Men ahead of their time wrestle with the fabric of the universe.
Flaming’s debut ushers us into a mystifying world, but its intriguing premise and inherent mystery are impossible to resist. Marrying poetic prose with hints of steampunk aesthetics to an arcane, time-wrenching plot that includes a healthy dose of wistful romance, the author unleashes an absorbing adventure about warring scientists, lost princesses and the genius who created modern New York City. In the present day, an aged narrator describes his dogged research into the collision of two unlikely characters. His confession hints at narrative ambiguity (“Telling the story is easy. It’s just deciding which parts to include, finding a space to fit them all in, that gives me trouble”), but the author’s execution is sure-footed. The story within takes readers back to the turn of the century, as Peter Force arrives in Manhattan just in time to start digging the city’s newfangled subway system. Through his young protagonist’s eyes, Flaming captures a city on the cusp of technological revolution, as electricity, airships and other marvels make all futures seem possible. Peter’s work is interrupted by Cheri-Anne Toledo, refugee from a mythical Midwestern kingdom founded by a minor European royal. She blames her sudden appearance on the misfire of a device created by Nicola Tesla, the acclaimed “Sorcerer of Electricity,” which has sent her quite astray. The fantastic story line that follows revolves around the heated rivalry between Tesla and his rival, genius/patent thief Thomas Edison, who is being backed here by robber baron J.P. Morgan. “Villainy is a complicated thing, Miss Toledo,” Morgan says, revealing a plot to gamble against the future. Though not as lush as Kurt Andersen’s Heyday (2007), Flaming’s wildly inventive fantasy is more fun to read and begs to be followed to its hurtling, heart-rending end.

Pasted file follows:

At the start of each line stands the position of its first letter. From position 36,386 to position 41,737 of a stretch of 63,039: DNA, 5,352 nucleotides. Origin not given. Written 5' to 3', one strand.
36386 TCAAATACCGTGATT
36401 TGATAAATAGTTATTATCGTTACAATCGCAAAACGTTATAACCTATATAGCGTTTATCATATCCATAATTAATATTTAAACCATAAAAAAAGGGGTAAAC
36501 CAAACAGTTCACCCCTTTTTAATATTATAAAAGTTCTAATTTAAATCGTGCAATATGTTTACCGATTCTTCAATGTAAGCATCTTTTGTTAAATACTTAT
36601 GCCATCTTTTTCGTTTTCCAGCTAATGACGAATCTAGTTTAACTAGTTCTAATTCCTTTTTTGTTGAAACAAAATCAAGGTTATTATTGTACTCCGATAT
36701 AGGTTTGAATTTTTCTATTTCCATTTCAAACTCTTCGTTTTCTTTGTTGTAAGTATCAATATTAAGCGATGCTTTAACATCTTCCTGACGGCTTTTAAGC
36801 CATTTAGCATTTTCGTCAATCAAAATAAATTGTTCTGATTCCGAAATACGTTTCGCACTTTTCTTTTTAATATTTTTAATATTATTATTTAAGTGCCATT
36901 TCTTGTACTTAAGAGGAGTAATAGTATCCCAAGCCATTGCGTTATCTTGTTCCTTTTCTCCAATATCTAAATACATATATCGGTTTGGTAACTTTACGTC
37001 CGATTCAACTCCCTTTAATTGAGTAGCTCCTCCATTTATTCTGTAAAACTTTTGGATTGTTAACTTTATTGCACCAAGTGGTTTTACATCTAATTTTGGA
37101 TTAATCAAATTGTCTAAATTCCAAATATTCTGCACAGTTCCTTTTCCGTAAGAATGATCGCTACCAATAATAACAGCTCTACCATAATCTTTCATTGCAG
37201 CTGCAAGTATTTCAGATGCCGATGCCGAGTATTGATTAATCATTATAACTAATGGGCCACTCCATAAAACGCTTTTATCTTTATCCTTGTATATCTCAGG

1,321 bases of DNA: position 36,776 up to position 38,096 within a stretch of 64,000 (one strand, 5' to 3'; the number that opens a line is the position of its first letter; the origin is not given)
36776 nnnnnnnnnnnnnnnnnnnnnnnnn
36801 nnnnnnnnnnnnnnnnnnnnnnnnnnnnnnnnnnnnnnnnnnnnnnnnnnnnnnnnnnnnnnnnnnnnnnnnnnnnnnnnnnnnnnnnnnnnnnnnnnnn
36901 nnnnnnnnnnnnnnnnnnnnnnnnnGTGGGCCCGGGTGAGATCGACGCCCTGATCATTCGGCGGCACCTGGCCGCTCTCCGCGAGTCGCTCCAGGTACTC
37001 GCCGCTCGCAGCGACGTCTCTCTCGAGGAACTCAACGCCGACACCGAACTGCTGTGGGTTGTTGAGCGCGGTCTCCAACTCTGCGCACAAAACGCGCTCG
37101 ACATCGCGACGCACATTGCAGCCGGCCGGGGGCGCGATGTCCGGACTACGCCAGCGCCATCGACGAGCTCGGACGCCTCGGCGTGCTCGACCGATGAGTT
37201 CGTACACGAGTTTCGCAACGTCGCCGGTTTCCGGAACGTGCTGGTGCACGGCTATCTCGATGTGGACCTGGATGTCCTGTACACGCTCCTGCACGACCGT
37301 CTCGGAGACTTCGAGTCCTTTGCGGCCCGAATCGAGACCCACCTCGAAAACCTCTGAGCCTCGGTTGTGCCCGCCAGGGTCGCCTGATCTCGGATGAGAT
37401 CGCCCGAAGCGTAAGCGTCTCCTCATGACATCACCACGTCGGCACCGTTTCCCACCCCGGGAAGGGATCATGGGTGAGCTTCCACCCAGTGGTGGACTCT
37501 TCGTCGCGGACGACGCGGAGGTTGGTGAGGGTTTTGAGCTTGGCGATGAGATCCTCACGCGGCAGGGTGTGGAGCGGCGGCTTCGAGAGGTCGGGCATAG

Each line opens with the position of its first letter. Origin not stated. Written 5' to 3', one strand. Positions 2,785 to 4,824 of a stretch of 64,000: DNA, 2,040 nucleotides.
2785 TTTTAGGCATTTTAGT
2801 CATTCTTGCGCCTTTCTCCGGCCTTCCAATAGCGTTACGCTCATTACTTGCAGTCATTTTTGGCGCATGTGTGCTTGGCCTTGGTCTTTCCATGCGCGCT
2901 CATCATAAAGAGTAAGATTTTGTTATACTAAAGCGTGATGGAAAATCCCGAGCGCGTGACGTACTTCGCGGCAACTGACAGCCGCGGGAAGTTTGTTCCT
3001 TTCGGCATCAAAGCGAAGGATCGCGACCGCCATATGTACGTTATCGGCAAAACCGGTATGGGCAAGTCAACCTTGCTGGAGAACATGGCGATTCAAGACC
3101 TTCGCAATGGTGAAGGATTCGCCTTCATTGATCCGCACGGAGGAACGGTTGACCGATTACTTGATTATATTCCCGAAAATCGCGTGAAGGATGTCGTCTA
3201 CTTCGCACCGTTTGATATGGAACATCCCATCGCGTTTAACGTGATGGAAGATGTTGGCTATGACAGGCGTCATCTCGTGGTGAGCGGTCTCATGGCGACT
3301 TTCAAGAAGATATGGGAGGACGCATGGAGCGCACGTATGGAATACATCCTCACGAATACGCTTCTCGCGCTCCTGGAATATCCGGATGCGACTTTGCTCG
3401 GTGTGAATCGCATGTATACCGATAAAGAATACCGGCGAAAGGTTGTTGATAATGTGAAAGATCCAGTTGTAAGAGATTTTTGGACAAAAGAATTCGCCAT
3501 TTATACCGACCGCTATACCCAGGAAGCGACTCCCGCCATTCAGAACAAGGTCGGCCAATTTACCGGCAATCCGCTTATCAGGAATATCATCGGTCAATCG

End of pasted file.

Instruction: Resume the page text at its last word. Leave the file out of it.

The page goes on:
A marvelous fable about the worlds beneath our feet and the conspiracies that turn our heads.